3. They expect the tool to understand their general spending habits, not just what spending looks at one point in time. They’re open to connecting more sources of information like their Google Calendar so that the tool can give better guidance.
  4. There’s product language fit — they describe it using the same terms of needs and values that the team does.

You can also show the second concept in this same interview, and ask customers to compare and contrast how they would use it.

Poor Signal

On the flipside, an interview with poor signal might sound like this:

You: [Presents concept of savings and investing calendar]. What do you think this product does?

Customer: Seems like it’s some sort of thing that connects to your bank account and tells you your balance on each day?

You: What type of person do you think would use this and why?

Customer: I’m not sure really because it seems like what my checking account mobile app does. It doesn’t seem like it would show me any new information. But I can see that it is trying to tell me that I should save or invest money on certain days. That’s kind of interesting.

You: Think about how you managed your finances over the last few months. How could you have used this, if at all?

Customer: Hmm well I don’t really do too much, but I think this could be interesting because I do hope to save some money this year for a vacation I want to take. But I just try to put away a few hundred dollars a month in my savings account so…I don’t know. It seems really interesting though.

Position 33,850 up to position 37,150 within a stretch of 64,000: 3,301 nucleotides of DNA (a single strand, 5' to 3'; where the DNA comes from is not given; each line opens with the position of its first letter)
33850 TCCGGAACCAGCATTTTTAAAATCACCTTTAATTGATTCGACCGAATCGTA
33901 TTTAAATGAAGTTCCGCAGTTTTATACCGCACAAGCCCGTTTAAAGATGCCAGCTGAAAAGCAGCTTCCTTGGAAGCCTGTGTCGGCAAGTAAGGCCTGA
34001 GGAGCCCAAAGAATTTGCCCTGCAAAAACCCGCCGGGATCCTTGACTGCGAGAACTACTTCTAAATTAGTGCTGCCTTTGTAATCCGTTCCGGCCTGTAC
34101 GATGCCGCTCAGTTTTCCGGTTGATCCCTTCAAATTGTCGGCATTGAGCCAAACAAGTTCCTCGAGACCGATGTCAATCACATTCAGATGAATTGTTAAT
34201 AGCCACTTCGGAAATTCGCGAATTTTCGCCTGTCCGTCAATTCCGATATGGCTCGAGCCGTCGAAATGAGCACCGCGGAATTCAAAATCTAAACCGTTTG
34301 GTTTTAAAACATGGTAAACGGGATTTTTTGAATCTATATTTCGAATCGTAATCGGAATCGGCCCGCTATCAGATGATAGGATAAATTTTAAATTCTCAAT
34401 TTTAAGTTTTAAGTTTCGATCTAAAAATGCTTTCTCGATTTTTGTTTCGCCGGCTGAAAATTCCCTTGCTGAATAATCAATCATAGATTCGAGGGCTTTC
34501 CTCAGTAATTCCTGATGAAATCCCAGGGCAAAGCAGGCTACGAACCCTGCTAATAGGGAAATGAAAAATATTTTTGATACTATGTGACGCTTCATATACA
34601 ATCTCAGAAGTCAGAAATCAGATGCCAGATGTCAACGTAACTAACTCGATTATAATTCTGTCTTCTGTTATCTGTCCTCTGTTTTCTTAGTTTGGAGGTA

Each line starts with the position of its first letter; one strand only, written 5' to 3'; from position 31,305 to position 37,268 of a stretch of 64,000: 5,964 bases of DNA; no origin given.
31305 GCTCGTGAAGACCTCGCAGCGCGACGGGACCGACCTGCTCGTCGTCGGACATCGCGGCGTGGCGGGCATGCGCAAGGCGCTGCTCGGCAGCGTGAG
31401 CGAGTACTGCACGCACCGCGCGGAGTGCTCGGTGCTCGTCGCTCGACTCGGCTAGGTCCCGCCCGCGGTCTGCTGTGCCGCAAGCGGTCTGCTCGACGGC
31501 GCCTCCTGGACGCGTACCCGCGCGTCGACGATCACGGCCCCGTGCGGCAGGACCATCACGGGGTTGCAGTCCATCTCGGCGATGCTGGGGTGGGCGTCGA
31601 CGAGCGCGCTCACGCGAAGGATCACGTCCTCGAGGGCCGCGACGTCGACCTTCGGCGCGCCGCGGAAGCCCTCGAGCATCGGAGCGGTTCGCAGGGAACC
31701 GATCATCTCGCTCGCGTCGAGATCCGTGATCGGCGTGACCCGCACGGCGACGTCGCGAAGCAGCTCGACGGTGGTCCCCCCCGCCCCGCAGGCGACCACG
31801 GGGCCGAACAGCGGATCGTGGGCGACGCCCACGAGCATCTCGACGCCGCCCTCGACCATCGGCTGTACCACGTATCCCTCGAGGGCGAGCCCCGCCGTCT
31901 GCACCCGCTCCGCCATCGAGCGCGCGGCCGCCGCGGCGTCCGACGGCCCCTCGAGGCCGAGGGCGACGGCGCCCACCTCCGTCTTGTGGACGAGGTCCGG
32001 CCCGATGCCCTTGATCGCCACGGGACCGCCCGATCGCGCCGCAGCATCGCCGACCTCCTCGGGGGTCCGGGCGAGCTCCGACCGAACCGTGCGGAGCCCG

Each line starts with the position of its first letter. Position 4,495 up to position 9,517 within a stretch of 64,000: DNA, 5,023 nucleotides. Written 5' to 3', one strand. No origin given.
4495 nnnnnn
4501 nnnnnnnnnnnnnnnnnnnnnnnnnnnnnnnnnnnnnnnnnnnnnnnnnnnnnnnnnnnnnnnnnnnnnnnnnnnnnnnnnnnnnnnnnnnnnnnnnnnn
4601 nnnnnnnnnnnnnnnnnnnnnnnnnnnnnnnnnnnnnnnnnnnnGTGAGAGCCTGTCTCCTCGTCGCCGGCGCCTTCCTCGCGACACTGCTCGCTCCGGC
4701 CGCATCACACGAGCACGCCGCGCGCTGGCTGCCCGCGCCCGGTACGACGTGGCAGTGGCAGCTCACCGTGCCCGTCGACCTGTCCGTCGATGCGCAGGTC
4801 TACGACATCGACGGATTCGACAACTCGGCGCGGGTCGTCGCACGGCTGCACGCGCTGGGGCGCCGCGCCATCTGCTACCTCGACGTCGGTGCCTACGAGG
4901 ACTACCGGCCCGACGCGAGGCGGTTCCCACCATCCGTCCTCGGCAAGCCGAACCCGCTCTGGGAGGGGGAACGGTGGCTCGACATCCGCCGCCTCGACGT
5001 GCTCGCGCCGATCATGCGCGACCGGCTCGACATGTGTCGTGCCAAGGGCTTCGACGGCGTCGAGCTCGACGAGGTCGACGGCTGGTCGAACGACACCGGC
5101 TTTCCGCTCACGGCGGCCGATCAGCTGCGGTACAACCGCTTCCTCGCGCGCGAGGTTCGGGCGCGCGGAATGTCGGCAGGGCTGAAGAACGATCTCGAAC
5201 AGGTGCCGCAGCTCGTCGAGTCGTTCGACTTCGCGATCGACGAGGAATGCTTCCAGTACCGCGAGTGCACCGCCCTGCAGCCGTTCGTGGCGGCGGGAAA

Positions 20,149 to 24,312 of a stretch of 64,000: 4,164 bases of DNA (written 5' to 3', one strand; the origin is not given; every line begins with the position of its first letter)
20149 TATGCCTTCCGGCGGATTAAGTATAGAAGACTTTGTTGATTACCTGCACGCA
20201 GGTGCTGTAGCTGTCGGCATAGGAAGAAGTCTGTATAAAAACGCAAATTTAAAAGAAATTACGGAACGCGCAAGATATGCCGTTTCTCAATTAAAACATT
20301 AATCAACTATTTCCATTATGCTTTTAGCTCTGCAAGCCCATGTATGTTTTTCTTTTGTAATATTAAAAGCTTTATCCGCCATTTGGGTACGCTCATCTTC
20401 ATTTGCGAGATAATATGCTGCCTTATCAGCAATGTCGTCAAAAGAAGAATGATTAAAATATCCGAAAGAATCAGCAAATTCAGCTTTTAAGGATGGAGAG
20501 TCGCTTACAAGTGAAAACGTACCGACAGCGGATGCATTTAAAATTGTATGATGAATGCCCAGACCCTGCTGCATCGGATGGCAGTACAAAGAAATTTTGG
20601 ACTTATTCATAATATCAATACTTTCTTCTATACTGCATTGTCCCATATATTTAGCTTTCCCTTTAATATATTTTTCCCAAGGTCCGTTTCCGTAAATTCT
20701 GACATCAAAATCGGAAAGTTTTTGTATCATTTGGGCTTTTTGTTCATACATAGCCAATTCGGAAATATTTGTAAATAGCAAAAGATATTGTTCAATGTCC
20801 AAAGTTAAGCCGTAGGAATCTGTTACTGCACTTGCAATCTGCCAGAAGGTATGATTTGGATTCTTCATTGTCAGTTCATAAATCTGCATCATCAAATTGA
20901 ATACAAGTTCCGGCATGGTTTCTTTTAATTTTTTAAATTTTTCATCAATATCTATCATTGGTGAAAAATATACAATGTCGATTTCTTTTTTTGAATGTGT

You: If you had to describe this to a friend, how would you describe it?

Customer: I think it’s a place to connect your bank account and remind you of what your balance is.

From this interview, we know that:

  1. The participant often used a questioning tone when describing what the concept does, which means they don’t feel confident in their understanding.
  2. They couldn’t identify what made it useful. In fact, they said they’re existing bank app performed the same functions as the concept.
  3. They use vague language to affirm it like “It’s interesting” without being able to say exactly why.

If you’re getting low signal, you might need to interview more people to get more feedback. Be wary of this — don’t shop around for affirmation because you like your idea. It’s easier to accept that something isn’t resonating and spend time investigating why than it is to move forward blindly. You also might need to refine the concept if there seems to be a lot of confusion, clarifying questions or poor product-language fit. If you find that people get it but can’t describe how it fits in their workflow that’s a red flag — you might not have the right features or there might be too much friction to drive adoption.